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Fund of hedge funds model sound but liquidity structure concerns remain


Date: Tuesday, March 3, 2009
Author: Hedgeweek.com

Against a background of industry debate over whether the funds of hedge funds model is flawed, Standard & Poor's Fund Services notes in its latest sector update that the sector succeeded in outperforming traditional equity investment substantially in 2008.

'We feel that the basic investment idea behind the fund of hedge funds model is sound,' says S&P Fund Services lead analyst Randal Goldsmith. 'If anything, 2008, the worst year on record for funds of hedge funds model, demonstrated very clearly the risk associated with long-only, index-driven investing.'

Goldsmith says that although most hedge funds failed to deliver positive absolute returns in 2008, drawdowns were generally lower than for mainstream funds and indices. While the average global multi-strategy fund of hedge funds lost about 18 per cent in 2008, the S&P Global 1200 was down by 40.1 per cent.

However, S&P Fund Services' sector update identified the liquidity structure of funds of hedge funds as a specific weakness that has been exposed by recent market conditions.

'About 18 per cent of funds of hedge funds have been forced to suspend or gate investor withdrawals and about ten per cent have been forced to side-pocket illiquid hedge fund holdings,' Goldsmith says.

He notes that about 41 per cent of S&P-rated funds of hedge funds have changed their dealing or redemption notice terms during the past six months, with the majority now having a notice period for investor withdrawals of about three months.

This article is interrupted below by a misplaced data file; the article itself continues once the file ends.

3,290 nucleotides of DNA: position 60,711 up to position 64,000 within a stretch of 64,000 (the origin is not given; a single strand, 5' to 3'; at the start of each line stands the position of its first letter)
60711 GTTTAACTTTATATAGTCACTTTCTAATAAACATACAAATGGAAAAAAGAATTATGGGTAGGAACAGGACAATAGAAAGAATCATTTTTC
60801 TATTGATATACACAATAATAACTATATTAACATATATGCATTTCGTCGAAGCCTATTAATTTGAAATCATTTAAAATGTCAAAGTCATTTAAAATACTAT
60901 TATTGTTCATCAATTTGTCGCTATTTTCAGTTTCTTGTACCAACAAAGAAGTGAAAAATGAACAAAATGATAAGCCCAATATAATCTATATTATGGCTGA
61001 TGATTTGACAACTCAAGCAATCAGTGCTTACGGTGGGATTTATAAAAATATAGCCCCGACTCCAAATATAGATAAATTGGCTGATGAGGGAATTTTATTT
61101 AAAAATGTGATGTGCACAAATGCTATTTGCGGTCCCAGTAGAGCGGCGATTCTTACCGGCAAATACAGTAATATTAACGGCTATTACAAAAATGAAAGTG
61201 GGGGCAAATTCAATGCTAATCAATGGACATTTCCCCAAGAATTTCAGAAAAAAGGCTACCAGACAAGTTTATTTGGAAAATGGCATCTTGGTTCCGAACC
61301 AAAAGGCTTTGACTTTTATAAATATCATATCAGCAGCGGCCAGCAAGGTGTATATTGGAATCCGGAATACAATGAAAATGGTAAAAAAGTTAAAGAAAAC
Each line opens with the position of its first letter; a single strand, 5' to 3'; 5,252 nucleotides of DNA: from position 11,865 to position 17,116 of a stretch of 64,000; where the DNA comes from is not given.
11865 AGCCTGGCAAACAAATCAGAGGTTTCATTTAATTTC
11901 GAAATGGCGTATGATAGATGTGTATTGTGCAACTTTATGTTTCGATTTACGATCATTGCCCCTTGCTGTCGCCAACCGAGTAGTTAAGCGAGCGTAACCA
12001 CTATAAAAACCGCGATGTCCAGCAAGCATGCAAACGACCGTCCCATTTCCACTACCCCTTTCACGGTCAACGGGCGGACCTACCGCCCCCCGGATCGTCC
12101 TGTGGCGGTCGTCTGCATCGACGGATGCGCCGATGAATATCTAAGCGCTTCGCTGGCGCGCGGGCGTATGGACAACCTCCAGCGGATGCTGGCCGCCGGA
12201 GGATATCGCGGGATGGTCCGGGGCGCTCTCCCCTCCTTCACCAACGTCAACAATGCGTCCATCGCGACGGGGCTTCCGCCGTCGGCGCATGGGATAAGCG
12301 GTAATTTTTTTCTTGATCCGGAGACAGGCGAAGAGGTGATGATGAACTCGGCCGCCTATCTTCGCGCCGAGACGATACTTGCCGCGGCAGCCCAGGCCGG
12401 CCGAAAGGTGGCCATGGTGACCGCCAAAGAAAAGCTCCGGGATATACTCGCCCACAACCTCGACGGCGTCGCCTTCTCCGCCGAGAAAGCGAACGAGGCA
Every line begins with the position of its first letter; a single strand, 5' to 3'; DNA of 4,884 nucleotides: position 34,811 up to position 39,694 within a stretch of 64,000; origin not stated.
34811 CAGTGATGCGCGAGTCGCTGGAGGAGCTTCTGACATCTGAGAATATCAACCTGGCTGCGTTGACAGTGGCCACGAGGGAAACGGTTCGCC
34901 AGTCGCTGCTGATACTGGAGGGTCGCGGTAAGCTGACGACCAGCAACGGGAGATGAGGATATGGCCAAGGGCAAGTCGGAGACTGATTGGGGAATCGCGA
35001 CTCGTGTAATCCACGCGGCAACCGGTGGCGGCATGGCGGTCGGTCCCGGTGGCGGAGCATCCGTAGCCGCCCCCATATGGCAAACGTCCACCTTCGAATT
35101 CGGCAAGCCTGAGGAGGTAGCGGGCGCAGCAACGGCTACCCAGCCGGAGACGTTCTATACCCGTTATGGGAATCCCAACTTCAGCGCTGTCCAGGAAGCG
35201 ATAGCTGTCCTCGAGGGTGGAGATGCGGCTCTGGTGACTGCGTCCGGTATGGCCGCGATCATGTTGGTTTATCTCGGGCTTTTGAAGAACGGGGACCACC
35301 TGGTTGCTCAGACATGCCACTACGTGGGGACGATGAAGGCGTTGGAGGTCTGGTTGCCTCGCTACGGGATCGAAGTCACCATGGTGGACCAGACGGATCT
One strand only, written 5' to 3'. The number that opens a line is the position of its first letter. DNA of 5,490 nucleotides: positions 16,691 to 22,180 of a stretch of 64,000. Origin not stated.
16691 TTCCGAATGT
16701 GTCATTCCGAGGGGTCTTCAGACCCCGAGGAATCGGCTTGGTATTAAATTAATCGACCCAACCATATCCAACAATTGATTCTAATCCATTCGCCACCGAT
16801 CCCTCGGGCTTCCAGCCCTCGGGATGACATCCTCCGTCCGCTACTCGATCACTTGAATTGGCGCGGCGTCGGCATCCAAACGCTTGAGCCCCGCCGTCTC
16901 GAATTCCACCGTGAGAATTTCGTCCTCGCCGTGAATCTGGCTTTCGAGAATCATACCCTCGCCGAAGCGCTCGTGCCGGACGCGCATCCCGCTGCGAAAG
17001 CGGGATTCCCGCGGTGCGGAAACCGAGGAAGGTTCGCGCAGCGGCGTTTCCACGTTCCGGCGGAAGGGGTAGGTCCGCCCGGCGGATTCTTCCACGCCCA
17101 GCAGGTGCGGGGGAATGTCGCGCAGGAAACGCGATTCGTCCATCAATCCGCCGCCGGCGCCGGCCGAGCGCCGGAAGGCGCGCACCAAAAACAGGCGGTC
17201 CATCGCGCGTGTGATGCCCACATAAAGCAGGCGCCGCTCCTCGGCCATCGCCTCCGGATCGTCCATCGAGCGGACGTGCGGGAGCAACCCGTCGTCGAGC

'Recent experience underlines the importance of keeping portfolio liquidity in line with the funds of hedge funds model notice period, without placing too much reliance on credit to bridge a mismatch,' he says.

S&P Fund Services identified some unexpected examples of fund managers who are optimistic about the second half of the year, including Charles Hovenden, chief investment officer of Absolute Fund Management, one of the more cautious fund of hedge funds managers over the years.

Hovenden says that 'once in a career pricing anomalies' created in securities markets in the wake of the credit crisis should see the Absolute Fund deliver its strongest ever 12-month period, beating the 15 per cent it made in 1999.

However, he agrees with the majority of managers that for these opportunities to be realised there will have to be a break in the vicious cycle of forced selling, so that investment fundamentals begin to drive asset prices again.

At GAM, David Smith is wary that poor macroeconomic and corporate data releases could give rise to renewed volatility in financial markets, but he feels that this could provide further opportunities to trading-oriented managers.